All our Campervan drive like cars. They have all the features of a modern European vehicle like ABS, Airbags and power steering. As you have a lot of equipment on board (cutlery, glasses…) you always have to store everything first before you start driving. Loose items are dangerous items.
In every Campervan, we have 2 built-in batteries: The starter battery, which starts your engine and the house battery, which will supply everything else with power. It depends on the type of appliances you use and how often you use them as well as how often you drive, as driving recharges both batteries.
Every Next Camper is equipped with a 150W solar system, which will provide you with extra power! If you have sunny days, your solar panel is charging the house battery. In general, you should be able to produce as much power as you spent. Meaning you don’t run out of power.
Please note: You are still able to start the engine when your house battery is empty! We are using the best batteries on the market to provide you with power as long as possible.
You will need to be plugged into the power supply when your batteries are empty and you are not going to keep on driving or the sun is not shining to charge your batteries with the solar panel. All our 230 V plug sockets (used for hair dryer, charging Laptop or batteries…) only work when you are plugged into the power supply.
All our Next Breeze Campervans have petrol engines while the Next One fleet contains petrol as well as diesel vehicles.
All our vehicles got officially tested and are self-contained… It means you have enough equipment on board to get along for a few days in the wilderness– without leaving any traces behind. With Next Campers, you can enjoy the freedom of being able to camp anywhere camping is allowed and park your vehicle on every campsite. You will find the most beautiful campsites and save money at the same time!
All your Campervans have automatic transmissions.
2 adults + 1 child can travel in our Next ONE Campervans, while the Next BREEZE is designed for 2 adults.
No, we don’t provide GPS or navigation systems. We believe that Google Maps is the best choice to find your way throughout New Zealand. It is always up to date and knows nearly every street, even gravel roads. In order to use it, you will need to have Internet on your smart phone. Alternatively, you can use Google Maps offline. Simply download your desired maps and use them without being connected to the internet.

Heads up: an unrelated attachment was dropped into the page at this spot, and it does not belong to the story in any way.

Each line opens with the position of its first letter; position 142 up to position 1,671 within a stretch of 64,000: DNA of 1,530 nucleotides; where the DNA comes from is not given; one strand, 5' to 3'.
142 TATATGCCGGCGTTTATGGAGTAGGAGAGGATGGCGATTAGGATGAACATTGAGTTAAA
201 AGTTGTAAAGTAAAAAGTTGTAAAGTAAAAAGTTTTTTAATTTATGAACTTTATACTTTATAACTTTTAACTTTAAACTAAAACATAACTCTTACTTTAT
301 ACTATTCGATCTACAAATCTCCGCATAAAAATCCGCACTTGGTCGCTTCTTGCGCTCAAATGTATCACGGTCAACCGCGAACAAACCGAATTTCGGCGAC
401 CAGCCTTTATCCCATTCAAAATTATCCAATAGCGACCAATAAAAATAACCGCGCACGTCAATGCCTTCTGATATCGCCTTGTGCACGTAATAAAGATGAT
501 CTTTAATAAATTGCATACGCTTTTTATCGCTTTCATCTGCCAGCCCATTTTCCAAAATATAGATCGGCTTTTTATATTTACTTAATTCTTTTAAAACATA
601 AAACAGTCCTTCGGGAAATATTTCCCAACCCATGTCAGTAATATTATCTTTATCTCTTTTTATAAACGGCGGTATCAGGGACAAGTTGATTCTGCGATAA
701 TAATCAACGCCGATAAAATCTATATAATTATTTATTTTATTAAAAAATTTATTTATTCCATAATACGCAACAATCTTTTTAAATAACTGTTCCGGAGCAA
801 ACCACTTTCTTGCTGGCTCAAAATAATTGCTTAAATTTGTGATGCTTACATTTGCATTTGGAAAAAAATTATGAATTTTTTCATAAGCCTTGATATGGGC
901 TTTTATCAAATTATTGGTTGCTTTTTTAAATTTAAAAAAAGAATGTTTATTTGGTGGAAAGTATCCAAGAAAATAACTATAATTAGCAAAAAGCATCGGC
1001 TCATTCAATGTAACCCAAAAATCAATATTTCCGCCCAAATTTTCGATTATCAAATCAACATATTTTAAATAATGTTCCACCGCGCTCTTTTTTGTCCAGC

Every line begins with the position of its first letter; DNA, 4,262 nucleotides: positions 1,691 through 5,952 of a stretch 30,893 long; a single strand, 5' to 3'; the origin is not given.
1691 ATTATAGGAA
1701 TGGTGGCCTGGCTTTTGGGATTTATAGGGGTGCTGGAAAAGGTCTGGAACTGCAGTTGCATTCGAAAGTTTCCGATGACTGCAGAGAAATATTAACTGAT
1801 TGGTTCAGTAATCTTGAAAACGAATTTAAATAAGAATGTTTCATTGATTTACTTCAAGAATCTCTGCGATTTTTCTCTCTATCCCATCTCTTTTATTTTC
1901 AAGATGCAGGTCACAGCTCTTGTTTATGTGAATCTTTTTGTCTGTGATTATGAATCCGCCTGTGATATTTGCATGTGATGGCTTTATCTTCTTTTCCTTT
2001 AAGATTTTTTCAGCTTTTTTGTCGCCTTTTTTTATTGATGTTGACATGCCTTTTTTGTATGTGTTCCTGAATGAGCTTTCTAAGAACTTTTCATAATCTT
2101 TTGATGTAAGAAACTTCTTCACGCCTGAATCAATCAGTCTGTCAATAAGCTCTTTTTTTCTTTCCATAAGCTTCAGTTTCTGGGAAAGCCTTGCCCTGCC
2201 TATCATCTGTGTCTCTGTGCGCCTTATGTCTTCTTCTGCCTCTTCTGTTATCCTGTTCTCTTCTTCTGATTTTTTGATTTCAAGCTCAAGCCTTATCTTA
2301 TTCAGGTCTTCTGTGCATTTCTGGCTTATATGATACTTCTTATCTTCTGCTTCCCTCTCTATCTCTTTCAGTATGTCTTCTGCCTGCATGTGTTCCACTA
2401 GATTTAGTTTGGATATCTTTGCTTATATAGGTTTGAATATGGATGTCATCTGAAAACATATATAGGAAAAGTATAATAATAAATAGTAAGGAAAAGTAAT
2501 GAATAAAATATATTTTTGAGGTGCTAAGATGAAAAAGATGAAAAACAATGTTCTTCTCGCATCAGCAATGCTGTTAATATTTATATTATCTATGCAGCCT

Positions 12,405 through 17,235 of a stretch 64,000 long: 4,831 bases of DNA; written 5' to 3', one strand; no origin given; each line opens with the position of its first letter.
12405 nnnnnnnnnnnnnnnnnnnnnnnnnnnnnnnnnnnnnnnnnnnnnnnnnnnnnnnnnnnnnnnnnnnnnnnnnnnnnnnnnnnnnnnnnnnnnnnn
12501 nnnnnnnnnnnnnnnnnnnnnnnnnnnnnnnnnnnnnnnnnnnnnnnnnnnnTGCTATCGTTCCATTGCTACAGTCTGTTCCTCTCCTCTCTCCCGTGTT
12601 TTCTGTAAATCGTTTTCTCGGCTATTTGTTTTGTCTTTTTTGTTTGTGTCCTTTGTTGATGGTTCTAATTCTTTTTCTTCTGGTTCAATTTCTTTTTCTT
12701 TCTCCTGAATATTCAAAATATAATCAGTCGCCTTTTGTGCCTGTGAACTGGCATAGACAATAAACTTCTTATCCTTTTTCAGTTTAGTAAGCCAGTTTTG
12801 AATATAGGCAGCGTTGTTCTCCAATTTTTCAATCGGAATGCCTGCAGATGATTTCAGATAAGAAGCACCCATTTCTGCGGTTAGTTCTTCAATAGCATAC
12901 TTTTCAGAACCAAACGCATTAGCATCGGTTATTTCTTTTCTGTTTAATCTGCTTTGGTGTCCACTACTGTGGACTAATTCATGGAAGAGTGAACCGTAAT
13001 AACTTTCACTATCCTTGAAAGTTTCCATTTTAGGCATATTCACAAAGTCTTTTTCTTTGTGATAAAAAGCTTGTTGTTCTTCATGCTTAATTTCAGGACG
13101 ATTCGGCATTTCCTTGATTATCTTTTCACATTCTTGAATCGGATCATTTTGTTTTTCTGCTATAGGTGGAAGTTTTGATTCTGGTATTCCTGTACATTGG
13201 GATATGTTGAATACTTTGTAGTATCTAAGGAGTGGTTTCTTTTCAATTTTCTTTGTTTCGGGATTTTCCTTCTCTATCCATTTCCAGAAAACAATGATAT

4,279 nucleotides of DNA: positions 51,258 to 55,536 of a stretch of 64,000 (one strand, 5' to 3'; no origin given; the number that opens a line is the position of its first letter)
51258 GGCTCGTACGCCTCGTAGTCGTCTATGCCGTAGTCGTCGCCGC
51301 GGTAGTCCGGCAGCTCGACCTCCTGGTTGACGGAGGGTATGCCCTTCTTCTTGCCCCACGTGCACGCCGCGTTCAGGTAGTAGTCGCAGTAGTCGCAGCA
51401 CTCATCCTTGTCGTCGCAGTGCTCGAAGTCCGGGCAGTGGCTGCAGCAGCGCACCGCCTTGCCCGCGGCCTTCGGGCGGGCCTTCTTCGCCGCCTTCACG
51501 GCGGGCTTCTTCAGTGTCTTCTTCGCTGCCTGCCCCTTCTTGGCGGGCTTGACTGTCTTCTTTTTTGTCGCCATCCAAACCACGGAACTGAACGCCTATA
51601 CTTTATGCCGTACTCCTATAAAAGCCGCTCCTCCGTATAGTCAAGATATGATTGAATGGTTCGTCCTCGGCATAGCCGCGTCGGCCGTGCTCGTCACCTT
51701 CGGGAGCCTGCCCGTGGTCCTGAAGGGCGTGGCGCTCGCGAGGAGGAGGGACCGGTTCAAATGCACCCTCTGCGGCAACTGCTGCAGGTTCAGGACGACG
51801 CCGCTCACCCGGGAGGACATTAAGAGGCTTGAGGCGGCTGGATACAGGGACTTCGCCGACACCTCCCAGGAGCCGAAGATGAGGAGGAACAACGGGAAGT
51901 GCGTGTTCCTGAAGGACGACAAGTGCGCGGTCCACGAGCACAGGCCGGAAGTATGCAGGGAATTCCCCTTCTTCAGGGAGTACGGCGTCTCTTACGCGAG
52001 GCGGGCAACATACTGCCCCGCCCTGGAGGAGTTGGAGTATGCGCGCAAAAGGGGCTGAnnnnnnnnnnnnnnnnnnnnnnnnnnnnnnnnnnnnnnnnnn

We know that you want to stay in touch with your family and friends while you’re on your trip. Furthermore, you maybe want to make them jealous by posting nice selfies! The best way to go is to buy a prepaid SIM Card in New Zealand. We will have a selection at our depot, so you can choose your desired deal when picking up your Camper.
We recommend Spark. You can get prepaid deals starting at 19,99 NZ$ with 4 GB Data, which is enough to use Google Maps, Messenger or WhatsApp.
Suitcases are difficult to store in a Campervan, so we suggest you pack your luggage into soft bags that can be easily folded away. Alternatively, you can unpack the contents of your suitcases into your Campervan and store your empty suitcases at our depot.
No. Smoking is strictly forbidden in our Campervans.
We provide electric heaters for our Campervans to keep you warm when travelling in wintertime. Those heaters only work when you are plugged into a power supply on your campsite.
All our Campervans have a Bluetooth radio to listen to music while you are on your trip. You can easily connect your smart phone via Bluetooth, AUX or USB. Please note, our Campervans have no CD Players.
For now, we don’t offer bike racks for our Campervans. If you still need to transport your bike, give us a call and we will figure it out together.
To get the grips on how booking works, please have a look at How to make a booking.
If you are planning on visiting New Zealand between November and February, especially during the Christmas and Easter periods, you should book your camper at least half a year in advance. This is the only way to make sure you are getting the desired vehicle as Campervans are renting out quickly!
Bring your credit card(s), driver’s license (if not in English you will need an official translation/ international driver’s license) and your passport with you. If you would like to name additional drivers, we will need to see their driver’s licenses as well.
No. Visitors with a valid driver’s license for a vehicle of the same class as our Campervan from their home country are legal to drive in New Zealand. Licenses are valid for one year from the date you enter New Zealand.
Yes. We provide complimentary transfers from Christchurch airports and airport hotels to our base at the start and end of your trip.